Auckland and the Beehive have agreed on a truce.
Mayor Wayne Brown and Transport Minister Michael Wood have agreed to put down their swords and cooperate on a joined-up transport plan including their respective priorities like shifting Auckland’s port, building light rail, and getting working on an additional Waitematā Harbour crossing.
They sealed the detente with the announcement of a $200 million Crown-funded top-up for the city’s Eastern Busway project, which had been facing cost pressures - money reallocated from the cancellation of the Auckland cycle bridge last year.
Brown and the Government have sparred over their respective commitments, particularly Auckland light rail, which Brown has been fairly critical of, and Brown’s ambition to shift the port, for which the Government has shown muted enthusiasm.
Now, both parties have agreed to work on a linked-up strategy for Auckland, working through their respective priorities. Each side notes they have a mandate to deliver on their promises; Labour’s mandate stems from its strong 2020 majority, and Brown’s from the 2022 local body win.
This does not mean that each side backs what the other side wants. Brown has not become an overnight convert to light rail, for example.
It means that both sides have agreed to quit scrapping and work together about a plan forward for the city.
“The Government and council have committed to work together to advance our priorities, provide certainty and deliver progress for Auckland,” Brown said.
The thinking is that decisions like moving the port will have a large impact on what kind of bridge or tunnel is built over the Waitematā and what kind of heavy rail connections are needed through the rest of the city. Likewise, the light rail project will need to factor in what kind of public transport connection should be included in the new harbour crossing.
“The minister and I agree that it is important for there to be a focus on the immediate and pressing needs facing Auckland including reducing congestion, establishing a clear plan and timeline for the future of Auckland’s publicly owned waterfront land and fixing Auckland’s current public transport crisis,” Brown said.
“Together we will ensure central and local agencies are responding to the wishes of Aucklanders,” he said.
Wood said the Government and the mayor would work “constructively on city-shaping initiatives that we are strongly committed to and have mandates to advance including work on the mass rapid transit system including buses, trains, ferries, the CRL [City Rail Link], Auckland light rail and the alternative Waitematā Harbour crossing”.
“This work will be supported by the Government’s draft New Zealand freight and supply chain strategy to be published by June next year, which will inform investment decisions by central and local government and the private sector,” Wood said.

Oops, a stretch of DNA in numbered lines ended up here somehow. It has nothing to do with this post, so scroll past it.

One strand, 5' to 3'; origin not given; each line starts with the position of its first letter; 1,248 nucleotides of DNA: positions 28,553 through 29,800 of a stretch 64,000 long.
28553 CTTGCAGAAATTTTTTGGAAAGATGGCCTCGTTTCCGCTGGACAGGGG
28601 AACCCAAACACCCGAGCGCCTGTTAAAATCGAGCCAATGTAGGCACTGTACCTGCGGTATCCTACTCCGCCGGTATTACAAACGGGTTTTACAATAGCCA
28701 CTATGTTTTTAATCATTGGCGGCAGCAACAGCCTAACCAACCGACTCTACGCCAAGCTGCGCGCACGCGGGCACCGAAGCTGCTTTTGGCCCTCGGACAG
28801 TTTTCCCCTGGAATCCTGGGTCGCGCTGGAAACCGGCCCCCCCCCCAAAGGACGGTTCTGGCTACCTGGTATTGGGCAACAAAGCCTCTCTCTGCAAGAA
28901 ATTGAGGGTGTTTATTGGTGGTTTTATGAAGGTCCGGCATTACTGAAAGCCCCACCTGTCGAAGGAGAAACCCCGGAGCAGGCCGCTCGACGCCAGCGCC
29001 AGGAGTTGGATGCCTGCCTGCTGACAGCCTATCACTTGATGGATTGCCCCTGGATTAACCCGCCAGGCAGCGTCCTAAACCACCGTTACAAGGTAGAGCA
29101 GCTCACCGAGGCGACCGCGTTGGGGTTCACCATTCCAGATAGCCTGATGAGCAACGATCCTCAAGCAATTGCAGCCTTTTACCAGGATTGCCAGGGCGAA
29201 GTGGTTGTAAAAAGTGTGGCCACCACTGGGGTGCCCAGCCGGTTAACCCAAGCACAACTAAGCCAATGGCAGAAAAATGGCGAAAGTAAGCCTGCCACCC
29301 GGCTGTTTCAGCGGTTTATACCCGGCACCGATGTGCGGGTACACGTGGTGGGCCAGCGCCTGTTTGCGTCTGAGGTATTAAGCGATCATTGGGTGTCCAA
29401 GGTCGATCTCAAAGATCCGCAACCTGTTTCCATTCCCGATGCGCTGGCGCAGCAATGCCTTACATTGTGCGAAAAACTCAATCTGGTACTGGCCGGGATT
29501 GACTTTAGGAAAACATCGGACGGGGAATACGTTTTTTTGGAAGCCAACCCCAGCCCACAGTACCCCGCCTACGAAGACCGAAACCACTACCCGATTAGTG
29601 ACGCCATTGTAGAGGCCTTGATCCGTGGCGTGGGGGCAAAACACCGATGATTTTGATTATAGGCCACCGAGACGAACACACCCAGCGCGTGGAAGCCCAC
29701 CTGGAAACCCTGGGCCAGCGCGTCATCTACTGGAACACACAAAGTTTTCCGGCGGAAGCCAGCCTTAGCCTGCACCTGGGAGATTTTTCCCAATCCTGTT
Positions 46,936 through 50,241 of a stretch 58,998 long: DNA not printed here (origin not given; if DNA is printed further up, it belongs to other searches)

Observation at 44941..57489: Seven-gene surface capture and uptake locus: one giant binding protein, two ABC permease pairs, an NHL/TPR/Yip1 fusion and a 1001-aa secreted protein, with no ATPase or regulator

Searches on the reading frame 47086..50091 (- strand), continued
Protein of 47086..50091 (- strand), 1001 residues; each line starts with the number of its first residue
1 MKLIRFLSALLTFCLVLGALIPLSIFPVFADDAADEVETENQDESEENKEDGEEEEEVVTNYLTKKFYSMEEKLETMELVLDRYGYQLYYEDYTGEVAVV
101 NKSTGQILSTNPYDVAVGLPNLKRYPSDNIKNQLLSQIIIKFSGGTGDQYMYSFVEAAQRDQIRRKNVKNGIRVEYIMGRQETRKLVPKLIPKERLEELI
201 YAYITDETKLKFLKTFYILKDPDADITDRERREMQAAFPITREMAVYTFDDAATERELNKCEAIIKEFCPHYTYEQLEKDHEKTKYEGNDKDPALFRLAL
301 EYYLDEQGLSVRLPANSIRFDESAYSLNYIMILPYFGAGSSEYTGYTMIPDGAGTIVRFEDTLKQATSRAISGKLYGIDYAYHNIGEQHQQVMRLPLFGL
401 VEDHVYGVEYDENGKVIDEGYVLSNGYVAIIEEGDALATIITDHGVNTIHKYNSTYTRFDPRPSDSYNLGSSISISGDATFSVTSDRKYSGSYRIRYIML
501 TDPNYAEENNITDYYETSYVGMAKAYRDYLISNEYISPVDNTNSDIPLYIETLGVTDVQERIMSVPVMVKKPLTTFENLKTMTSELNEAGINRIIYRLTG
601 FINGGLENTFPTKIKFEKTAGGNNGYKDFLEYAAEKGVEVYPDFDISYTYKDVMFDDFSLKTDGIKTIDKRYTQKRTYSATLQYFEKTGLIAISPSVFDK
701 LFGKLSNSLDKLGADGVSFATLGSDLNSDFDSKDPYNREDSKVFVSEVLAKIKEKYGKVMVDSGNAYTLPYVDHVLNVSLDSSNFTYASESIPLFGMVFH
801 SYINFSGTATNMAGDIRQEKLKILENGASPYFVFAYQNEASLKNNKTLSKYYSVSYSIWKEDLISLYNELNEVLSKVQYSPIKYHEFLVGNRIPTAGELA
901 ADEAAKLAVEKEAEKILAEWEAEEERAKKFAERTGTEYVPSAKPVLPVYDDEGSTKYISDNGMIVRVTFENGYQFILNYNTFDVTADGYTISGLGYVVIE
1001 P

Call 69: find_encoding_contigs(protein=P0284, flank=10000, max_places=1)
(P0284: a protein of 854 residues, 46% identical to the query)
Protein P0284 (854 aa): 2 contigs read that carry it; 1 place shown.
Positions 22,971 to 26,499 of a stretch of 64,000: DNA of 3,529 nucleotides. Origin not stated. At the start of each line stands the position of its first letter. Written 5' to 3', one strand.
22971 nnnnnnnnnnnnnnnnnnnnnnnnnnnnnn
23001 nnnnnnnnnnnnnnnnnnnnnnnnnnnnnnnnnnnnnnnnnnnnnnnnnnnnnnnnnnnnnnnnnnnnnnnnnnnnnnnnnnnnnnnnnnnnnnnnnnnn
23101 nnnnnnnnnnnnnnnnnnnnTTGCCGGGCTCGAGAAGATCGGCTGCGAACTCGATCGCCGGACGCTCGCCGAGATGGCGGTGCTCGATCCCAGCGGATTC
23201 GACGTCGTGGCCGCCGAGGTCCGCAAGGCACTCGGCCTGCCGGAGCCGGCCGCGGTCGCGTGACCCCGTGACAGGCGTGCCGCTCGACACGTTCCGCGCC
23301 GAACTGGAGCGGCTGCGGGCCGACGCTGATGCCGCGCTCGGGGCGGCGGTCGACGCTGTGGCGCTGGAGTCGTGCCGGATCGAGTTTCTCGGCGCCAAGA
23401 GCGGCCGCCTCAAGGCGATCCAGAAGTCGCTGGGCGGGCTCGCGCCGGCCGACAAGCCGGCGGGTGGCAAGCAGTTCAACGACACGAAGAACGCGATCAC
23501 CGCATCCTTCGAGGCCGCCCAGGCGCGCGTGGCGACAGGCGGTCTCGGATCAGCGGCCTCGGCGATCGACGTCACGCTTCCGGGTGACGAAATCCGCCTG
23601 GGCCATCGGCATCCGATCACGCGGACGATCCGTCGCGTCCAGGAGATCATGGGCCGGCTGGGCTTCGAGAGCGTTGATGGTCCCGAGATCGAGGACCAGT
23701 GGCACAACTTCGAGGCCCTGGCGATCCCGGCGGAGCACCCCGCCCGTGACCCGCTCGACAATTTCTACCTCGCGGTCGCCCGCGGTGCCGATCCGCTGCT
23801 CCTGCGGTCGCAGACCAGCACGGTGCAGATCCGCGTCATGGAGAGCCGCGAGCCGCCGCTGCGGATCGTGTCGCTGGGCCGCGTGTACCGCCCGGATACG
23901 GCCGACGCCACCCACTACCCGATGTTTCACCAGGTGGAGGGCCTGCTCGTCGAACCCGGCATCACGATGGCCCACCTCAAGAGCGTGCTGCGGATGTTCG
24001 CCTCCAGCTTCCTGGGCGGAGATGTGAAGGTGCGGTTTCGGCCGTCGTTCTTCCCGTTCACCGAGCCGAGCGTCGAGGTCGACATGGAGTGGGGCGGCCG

The supply chain strategy will talk about how coastal shipping, ports, rail hubs and other parts of New Zealand’s infrastructure network will function efficiently to move goods around New Zealand when they arrive here.
This will have an impact on the decision over where to shift the port because the port’s future location will need to be one that makes sense for the companies that use Auckland as a hub to send freight around the county. A major conundrum for the council is that South Auckland is the logistics hub of New Zealand, where many of the goods imported into the country are warehoused before being sent up and down the country.
Brown thanked the Government for backing the busway.
“The Northern Busway is probably Auckland’s most successful transport project of recent years,” Brown said.
“We need to build on its success by finishing the Eastern and get cracking on the Northwestern Busway as soon as possible. Today’s announcement is a good first step,” he said.
Once completed, the Eastern Busway will shave 20 minutes off a trip between Botany Town Centre and Britomart.
During peak periods it will provide a reliable, high-frequency trip into the city.
By 2028, the busway will carry 14,000 passengers per day, more than four times the 3700 bus passengers per day prior to Covid-19. By 2048 it is expected to increase to 24,000 passengers per day.
Brown and Wood said the busway showed a “commitment to deliver better transport outcomes for Auckland, securing New Zealand’s economy and providing the certainty our largest city needs to thrive”.
The pair said this future would include all forms of transport, including cars, buses, trains, ferries, cyclists, pedestrians, freight and passenger rail and light rail.
They said the plan would need to include enhancements to the existing transport system including maximising return from the City Rail Link, when it opens, through heavy rail improvements.
It would also include the Northwestern Busway, Auckland light rail, and the alternative Waitemata Harbour crossing.
The plan would also need “clear decisions” and timelines to be made about the future use of Auckland’s publicly owned waterfront land, currently being used by Ports of Auckland Ltd.
National’s transport spokesman Simeon Brown said his party “welcomes the re-allocation of $200m from Labour’s failed Auckland Harbour cycle bridge towards the Eastern Busway”.
“Today’s announcement is good news for this important project.
“However it only deals with cost increases on the projects due to continuous delayed delivery over the past five years”.
Brown was also positive about the council and Government working closer together, but he said it came too late.
“It comes after five years where major projects in New Zealand’s largest city have either been delayed, postponed or cancelled,” he said.